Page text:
The official statement is: The +1 button is shorthand for “this is pretty cool” or “you should check this out”. This blog now has ’em. If you’re one of the (vast majority of) people who are looking at this in one feed-reader or another, you can’t see them, but you might want to glance at the home page to get the feel. Or just open this article in a browser and look down at the bottom.

+1 button

Why? · First of all, anything that makes search better makes the Web better. Right now, the only way to “vote something up” on the Web is by linking to it. I’m a blogger so I can, but it’s out of reach — easy reach, at least — for a whole lot of people. No longer; we’ve added a signal that anyone, reader or writer, can use. Also I’m generally aware of the huge effort taking place here at Google of which +1 is an early manifestation. It’s audacious and smart and I’m a fan. So I want to support it.

Is It Perfect? · Nope; I’ve got my name on some bugs already, but this team is in release-fast-then-iterate-faster mode; the bugs are doomed. In the interim, if you want to drop a +1 button into your site, feel free to View Source here and copy the setup. In particular note the CSS styling under .p1inline for the front-page buttons.

There are a couple of big issues; I’m not sure they fall into the category of “bug” or “policy”. First, I’d also like there to be a -1 button. Second, I’d like the buttons to work in RSS and Atom feeds, in such a way that feed reader authors don’t have to do anything in particular for it to Just Work. Let’s see how that goes.

An Argument · You’ll notice that the +1 button is at the bottom of the article. When I was debugging this yesterday, a couple of Googlers suggested it should be at the top, so as to be above the fold; or maybe both places. Huh? Why would you ever +1 something you haven’t read through to the end? But they’re smart people, so maybe I’m just weird.


Comment feed for ongoing:Comments feed

From: Kevin Marks (Jun 03 2011, at 14:56)

I've argued for a -1 before with Vote Links, but the closest we got was an abstain with rel="nofollow".

Matt Cutts told me that PageRank doesn't converge mathematically if you allow negative votes, so that was why.


From: Michael Joyce (Jun 03 2011, at 14:57)

I wish I could +1 individual paragraphs, the fourth of this post in particular. There's a very attractive symmetry to +1/-1. Making the buttons work in RSS/Atom feeds is just plain good sense.


From: Hub (Jun 03 2011, at 15:01)

I agree about the button at the bottom. It makes more sense. But maybe they just mean that the count should be visible at first, which also make sense.


From: Jens Zalzala (Jun 03 2011, at 15:10)

Odd, the +1 button doesn't show up when viewing the site on an Android (at least not on the Galaxy Tab (7")).


From: scottnottheotherscott (Jun 03 2011, at 15:18)

I have to say, I think a -1 button needs to be approached with extreme caution. Can anyone say, "DDOS?"


From: Brennan (Jun 03 2011, at 15:21)

Yeah, as another commenter noted the +1 button is absent from android. Or at least absent in the browser that ships with 2.2 anyways.


From: John Cowan (Jun 03 2011, at 15:34)

Plainly the button needs to be at the top, so that mutual backscratchers can +1 each other without even waiting for the page to load, never mind reading it.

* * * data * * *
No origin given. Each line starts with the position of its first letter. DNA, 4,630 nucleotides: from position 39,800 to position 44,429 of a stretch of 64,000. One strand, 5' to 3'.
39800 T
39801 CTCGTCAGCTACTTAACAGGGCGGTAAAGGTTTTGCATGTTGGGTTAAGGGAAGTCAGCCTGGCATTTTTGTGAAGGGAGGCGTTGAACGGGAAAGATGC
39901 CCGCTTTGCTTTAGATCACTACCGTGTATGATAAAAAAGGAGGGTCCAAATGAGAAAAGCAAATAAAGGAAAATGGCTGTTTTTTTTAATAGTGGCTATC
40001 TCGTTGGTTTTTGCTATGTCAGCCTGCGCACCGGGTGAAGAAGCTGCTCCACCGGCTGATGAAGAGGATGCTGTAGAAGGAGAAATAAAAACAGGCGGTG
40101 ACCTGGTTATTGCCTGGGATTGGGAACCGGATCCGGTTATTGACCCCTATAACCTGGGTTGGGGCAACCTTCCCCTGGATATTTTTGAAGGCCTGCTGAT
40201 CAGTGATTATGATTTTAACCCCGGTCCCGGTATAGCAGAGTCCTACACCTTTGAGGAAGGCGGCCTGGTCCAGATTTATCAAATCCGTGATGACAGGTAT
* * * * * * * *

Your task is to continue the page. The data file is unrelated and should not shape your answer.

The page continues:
From: Philip Storry (Jun 03 2011, at 15:50)

Like yourself, I think it should be at the end of an article - or at least in the navigation in a sidebar.

Sticking +1 at the top is just asking for uninformed trouble - if nothing else, I could game the system by Mechanical Turk-style means that much more easily.


From: Mitch Wright (Jun 03 2011, at 15:51)

The point of having +1 at the top is so you can determine whether it is worth reading.


From: Andrew (Jun 03 2011, at 15:55)

Not sure where to report this bug (maybe you could pass it on for me) but when I hover over your +1 button on this page I get the following text:-

Click here to publicly +1 this as Andrew O'Reilly (

Yes, I have an apostrophe in my surname and I am seeing the O followed by ampersand followed by pound and then 39; in the tooltip.

What's frustrating to me is that apostrophe bugs just never seem to go away. Given the lack of progress in the last 10 years I really think that they'll be around for the rest of my lifetime.


From: DeWitt Clinton (Jun 03 2011, at 16:13)

Andrew, thanks for the report about the apostrophes. I'll file it asap.


From: Alex Popescu (Jun 03 2011, at 16:47)

For a long time I had been convinced bookmarking/votes/etc should be at the end of the article. At least that's what common sense would tell anyone.

Then I've run extensive test over blogs and some larger websites. The results have completely contradicted my expectations.

Since then my general conclusion is: don't think you know anything about your visitors. Just test it out.


From: Chris E (Jun 03 2011, at 17:19)

The main problem with all of google's social media efforts is their extremely (and almost deliberately) poor privacy control.

Why does the world and his dog need to know that I like something?


From: Kevin H (Jun 03 2011, at 17:55)

Neat, but in the Google spirit of making data-driven decisions, wouldn't it be prudent for you to A/B test with a Facebook "Like" button?


From: Eric Meyer (Jun 03 2011, at 18:24)

I don't see the +1 in Camino 2, either. Still trying to decide whether that makes me sad or pleased.


From: Nick P (Jun 03 2011, at 18:34)

Chris E, yes. They should have an option to vote anonymously across all sites if they want to get honest data.


From: Alex (Jun 03 2011, at 18:52)

A review of google +1:


From: Lisa Miller (Jun 03 2011, at 21:13)

I agree that common sense dictates the +1 button should be at the end of the article to indicate the reader's approval. We have, however, been trained by consensual web practices to look for stuff at the top.


From: Smokey Ardisson (Jun 03 2011, at 21:42)

Eric Meyer: However you may feel about the “service” itself, I’m predicting you’ll feel sad about the reason the buttons don’t show up in Camino 2: user-agent sniffing!